Health Highlights: Feb. 17, 2011

Here are some of the latest health and medical news developments, compiled by the editors of HealthDay:

Congresswoman Giffords Continues to Improve

Rep. Gabrielle Giffords continues her steady progress as she recovers from a gunshot to the head suffered during a Jan. 8 assassination attempt in Phoenix, a family friend says.

Tilman Fertitta told the Associated Press that Giffords laughs at jokes and recognizes visitors.

“There’s lots of excitement as she continues to speak more and improve,” he said. “She’s in a great mood and working hard.”

Giffords is undergoing intensive rehabilitation at TIRR Memorial Hermann Hospital in Houston. She is in therapy from morning till night and sees her husband Mark Kelly every day, Fertitta told the AP.

Kelly is an astronaut who is training for the next space shuttle launch in April. Doctors say it’s too early to say whether Giffords will be able to attend the launch.


FDA Warns Pregnant Women About Asthma Drug

Certain uses of the asthma drug terbutaline to treat preterm labor in pregnant women can lead to heart problems and death, the U.S. Food and Drug Administration warned Thursday.

“Women should be aware that serious and sometimes fatal side effects have been reported after prolonged use of terbutaline in pregnant women,” Dr. Scott Munroe, director of the FDA’s Division of Reproductive and Urologic Products, said in an agency news release.

The drug is approved to prevent and treat narrowing of the airways caused by asthma, bronchitis and emphysema, but is also used for unapproved (off-label) obstetric purposes, including treating preterm labor.

The FDA said the drug’s labeling will now have to carry a warning that “terbutaline administered by injection or through an infusion pump should not be used in pregnant women for prevention or prolonged (longer than 48 to 72 hours) treatment of preterm labor. In addition, oral terbutaline should not be used for prevention or treatment of preterm labor.”


Elephant Sanctuary Workers Caught TB From Pachyderm: CDC

An elephant named Liz was the cause of a tuberculosis outbreak that affected eight workers at a Tennessee elephant sanctuary in 2009, according to the U.S. Centers for Disease Control and Prevention.

Agency investigators said Liz had been diagnosed with the disease and TB bacteria could have spread through the air when the elephant sneezed, or through pressure washing or dust from cleaning the barn where Liz was kept, the Associated Press reported.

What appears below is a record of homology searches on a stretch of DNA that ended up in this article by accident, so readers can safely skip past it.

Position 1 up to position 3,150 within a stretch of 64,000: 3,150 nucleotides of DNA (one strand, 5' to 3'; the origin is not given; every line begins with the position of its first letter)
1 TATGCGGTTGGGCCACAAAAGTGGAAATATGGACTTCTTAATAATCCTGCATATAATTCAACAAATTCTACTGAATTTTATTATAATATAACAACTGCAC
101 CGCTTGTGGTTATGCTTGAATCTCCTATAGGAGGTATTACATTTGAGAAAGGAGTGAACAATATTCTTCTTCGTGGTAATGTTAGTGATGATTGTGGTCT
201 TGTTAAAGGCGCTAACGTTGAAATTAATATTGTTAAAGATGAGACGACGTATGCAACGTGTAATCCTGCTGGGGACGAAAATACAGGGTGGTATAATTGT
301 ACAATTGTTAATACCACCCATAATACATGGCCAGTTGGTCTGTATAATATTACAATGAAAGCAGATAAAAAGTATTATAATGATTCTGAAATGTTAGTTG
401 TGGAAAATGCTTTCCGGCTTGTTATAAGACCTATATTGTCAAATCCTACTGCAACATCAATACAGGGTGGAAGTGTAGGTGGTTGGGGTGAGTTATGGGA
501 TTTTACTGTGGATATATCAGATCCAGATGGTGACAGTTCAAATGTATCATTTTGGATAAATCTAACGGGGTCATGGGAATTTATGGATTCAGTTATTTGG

The eight workers received treatment but are not sick or hazardous to other people, according to officials at the sanctuary, located about 85 miles southwest of Nashville.

Liz received treatment and is still alive, the AP reported.


Caramel Coloring in Colas Poses Cancer Risk: Consumer Group

Caramel coloring used in colas and some other drinks and foods may cause cancer and should be banned, says the Center for Science in the Public Interest.

“We’re asking the FDA to ban the use of caramel coloring that’s used in colas and certain other soft drinks and a variety of other foods,” said Michael Jacobson, the consumer group’s executive director, ABC News reported.

Several years ago, a U.S. government agency tested a contaminant in the coloring and found that it caused cancer in mice and possibly rats, he said.

The soft drink industry strongly objected to the claim, ABC News reported.

“CSPI’s statement irresponsibly insinuates that the caramel used in our beverages is unsafe and maliciously raises cancer concerns among consumers,” the Coca-Cola Company said in a statement. “This does a disservice to the very public for which CSPI purports to serve. In fact studies show that the caramel we use does not cause cancer.”


FDA Expands Eligibility for Weight Loss Surgery Device

New rules that make more Americans eligible for weight loss surgery were approved Wednesday by the U.S. Food and Drug Administration.

Previously, the use of Allergan’s Lap-Band stomach restricting device was limited to people with a body mass index (BMI) of at least 40 if they had no obesity-related health problems such as diabetes and high blood pressure, and a BMI of at least 35 if they did have health issues.

Under the new rules, the device can be used on people with a BMI of at least 30 who have an obesity-related health condition. A BMI of at least 40 remains the threshold for otherwise healthy people, The New York Times reported.

“In order to target this therapy to patients who will benefit the most, the approved indication is limited to patients at the highest risk of obesity-related complications,” said FDA spokeswoman Karen Riley.

Allergan estimated the changes will more than double the number of Americans eligible for the weight loss surgery (26 million instead of 15 to 18 million), the Times reported.


Anti-Stress Chemical Triggers Hair Growth in Mice

Mice re-grew hair after being given a chemical compound that blocks a stress-related hormone, U.S. researchers say.

Their accidental discovery occurred when they gave astressin-B to mice that were genetically engineered to produce too much of the stress hormone corticotrophin-releasing factor (CRF). The chronic stress experienced by the mice causes them to lose the hair on their backs, Agence France-Presse reported.

Within a few months of receiving astressin-B, the mice had regained all their hair, said the researchers at the University of California, Los Angeles and the Veterans Administration.

“This could open up new venues to treat hair loss in humans through the modulation of the stress hormone receptors, particularly hair loss related to chronic stress and aging,” said Million Mulugeta, of the David Geffen School of Medicine at UCLA, AFP reported.

The study appears in the online journal PLoS One.